In crime fiction, vivid, enduring character, not to be confused with caricature, is rare, as it is often cramped by the machinery of the plot. Also, to the practiced reader, mystery often becomes anything but insoluble. In Philip Trent, however, E. C. Bentley created a memorable companion, and in Trent’s Last Case (1913, revised 1929), the first book in which Trent appeared, he devised a plot of successive thrilling denouements and an ending quite impossible to foresee. The book was written to divert the course of English detective fiction, and in this, as well as in sales and reviews, it was an outstanding success.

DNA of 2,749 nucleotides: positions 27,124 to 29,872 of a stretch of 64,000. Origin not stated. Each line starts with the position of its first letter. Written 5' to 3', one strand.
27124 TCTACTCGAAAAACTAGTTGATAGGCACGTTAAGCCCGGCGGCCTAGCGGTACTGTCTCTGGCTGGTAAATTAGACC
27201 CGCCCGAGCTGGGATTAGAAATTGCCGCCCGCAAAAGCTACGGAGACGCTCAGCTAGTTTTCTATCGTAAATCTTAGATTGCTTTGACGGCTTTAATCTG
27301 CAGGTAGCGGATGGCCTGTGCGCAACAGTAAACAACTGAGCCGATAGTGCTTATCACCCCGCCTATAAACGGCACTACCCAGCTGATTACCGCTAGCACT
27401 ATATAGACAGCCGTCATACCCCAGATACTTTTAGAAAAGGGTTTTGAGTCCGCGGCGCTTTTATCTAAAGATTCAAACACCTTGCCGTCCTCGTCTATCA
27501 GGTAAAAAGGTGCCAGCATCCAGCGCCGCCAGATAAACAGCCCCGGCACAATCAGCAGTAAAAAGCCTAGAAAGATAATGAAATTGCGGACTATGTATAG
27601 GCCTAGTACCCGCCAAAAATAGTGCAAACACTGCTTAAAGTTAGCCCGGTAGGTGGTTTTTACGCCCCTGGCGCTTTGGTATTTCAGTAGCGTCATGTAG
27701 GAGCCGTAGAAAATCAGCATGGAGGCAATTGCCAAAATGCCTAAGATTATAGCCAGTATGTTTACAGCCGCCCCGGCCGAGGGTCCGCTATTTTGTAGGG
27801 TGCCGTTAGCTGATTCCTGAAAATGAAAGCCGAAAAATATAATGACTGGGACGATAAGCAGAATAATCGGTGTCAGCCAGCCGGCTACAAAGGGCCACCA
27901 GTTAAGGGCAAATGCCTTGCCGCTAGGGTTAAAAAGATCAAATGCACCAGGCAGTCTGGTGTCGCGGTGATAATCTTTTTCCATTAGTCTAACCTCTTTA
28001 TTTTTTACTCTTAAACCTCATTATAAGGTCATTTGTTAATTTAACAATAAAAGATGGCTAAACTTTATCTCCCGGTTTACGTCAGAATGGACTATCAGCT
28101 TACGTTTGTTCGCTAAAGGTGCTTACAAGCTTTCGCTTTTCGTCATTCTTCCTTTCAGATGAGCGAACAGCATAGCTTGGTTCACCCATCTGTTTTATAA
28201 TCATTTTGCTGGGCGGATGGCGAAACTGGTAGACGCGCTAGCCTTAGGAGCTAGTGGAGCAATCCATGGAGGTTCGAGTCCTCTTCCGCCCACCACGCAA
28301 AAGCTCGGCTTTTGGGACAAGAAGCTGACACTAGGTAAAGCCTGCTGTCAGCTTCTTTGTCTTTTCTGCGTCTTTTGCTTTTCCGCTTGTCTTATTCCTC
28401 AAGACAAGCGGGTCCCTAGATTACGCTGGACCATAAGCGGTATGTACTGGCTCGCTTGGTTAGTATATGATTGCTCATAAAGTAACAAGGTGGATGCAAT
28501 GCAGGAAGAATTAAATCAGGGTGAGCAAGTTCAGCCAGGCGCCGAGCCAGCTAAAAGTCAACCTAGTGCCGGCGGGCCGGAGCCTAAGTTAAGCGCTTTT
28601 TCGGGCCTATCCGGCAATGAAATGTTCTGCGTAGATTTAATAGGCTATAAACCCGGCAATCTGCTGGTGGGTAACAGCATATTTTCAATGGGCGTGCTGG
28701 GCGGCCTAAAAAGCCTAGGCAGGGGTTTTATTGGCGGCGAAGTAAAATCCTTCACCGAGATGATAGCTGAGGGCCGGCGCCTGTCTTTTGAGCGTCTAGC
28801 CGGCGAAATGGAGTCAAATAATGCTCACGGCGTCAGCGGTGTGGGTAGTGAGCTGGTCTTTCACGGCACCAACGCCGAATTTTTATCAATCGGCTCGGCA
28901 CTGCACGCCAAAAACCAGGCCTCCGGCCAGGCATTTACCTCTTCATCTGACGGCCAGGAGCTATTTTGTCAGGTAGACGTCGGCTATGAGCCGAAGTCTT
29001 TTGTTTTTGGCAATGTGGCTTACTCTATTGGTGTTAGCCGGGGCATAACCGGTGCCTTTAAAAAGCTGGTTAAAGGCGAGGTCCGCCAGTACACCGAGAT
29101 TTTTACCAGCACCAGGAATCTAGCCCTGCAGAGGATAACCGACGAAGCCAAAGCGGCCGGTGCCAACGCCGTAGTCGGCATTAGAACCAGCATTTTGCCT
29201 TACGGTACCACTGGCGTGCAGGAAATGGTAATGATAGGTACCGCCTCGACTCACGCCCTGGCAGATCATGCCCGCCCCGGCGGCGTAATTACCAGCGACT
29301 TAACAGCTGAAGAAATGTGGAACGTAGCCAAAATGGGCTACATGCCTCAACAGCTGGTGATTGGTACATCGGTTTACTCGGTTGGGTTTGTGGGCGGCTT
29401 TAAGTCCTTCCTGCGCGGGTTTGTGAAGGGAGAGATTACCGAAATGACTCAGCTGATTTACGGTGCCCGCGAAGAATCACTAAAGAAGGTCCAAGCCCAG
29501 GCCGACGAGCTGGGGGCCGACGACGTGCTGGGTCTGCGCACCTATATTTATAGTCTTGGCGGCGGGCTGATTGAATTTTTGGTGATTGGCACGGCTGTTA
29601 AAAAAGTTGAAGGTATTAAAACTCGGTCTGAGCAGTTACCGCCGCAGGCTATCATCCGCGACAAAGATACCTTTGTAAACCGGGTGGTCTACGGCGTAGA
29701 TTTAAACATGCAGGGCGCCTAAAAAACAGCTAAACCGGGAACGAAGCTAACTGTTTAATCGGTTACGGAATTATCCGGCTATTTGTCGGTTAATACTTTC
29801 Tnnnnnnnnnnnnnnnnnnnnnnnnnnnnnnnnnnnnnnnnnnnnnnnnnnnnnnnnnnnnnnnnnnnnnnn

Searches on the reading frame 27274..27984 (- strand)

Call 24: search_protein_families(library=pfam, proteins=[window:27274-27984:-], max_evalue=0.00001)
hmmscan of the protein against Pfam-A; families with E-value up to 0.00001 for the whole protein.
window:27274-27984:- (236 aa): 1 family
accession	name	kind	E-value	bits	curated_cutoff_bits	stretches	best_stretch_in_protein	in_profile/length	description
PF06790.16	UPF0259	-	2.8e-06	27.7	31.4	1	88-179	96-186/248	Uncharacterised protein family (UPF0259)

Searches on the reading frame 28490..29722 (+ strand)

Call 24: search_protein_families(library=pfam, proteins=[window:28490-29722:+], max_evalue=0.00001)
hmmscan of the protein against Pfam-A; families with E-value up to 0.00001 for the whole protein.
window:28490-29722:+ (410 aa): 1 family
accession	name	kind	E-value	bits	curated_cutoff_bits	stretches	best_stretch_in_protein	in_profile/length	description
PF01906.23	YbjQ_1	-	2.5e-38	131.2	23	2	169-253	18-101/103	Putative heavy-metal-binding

Sherlock Holmes, an important figure of Bentley’s youth, so dominated the field that his inventor, Arthur Conan Doyle , was called on to solve real crimes. Bentley challenged Doyle’s icy, introverted, infallible hero with a good-humored, susceptible extrovert who caught the public mood and became as much a model for less original writers as Sherlock Holmes had been. The shift in the heroic notion from the disdainful self-sufficiency of Holmes to the sociable misapprehensions of Trent prefigures the change in sensibility accelerated by World War I, in which old certainties as well as young men died.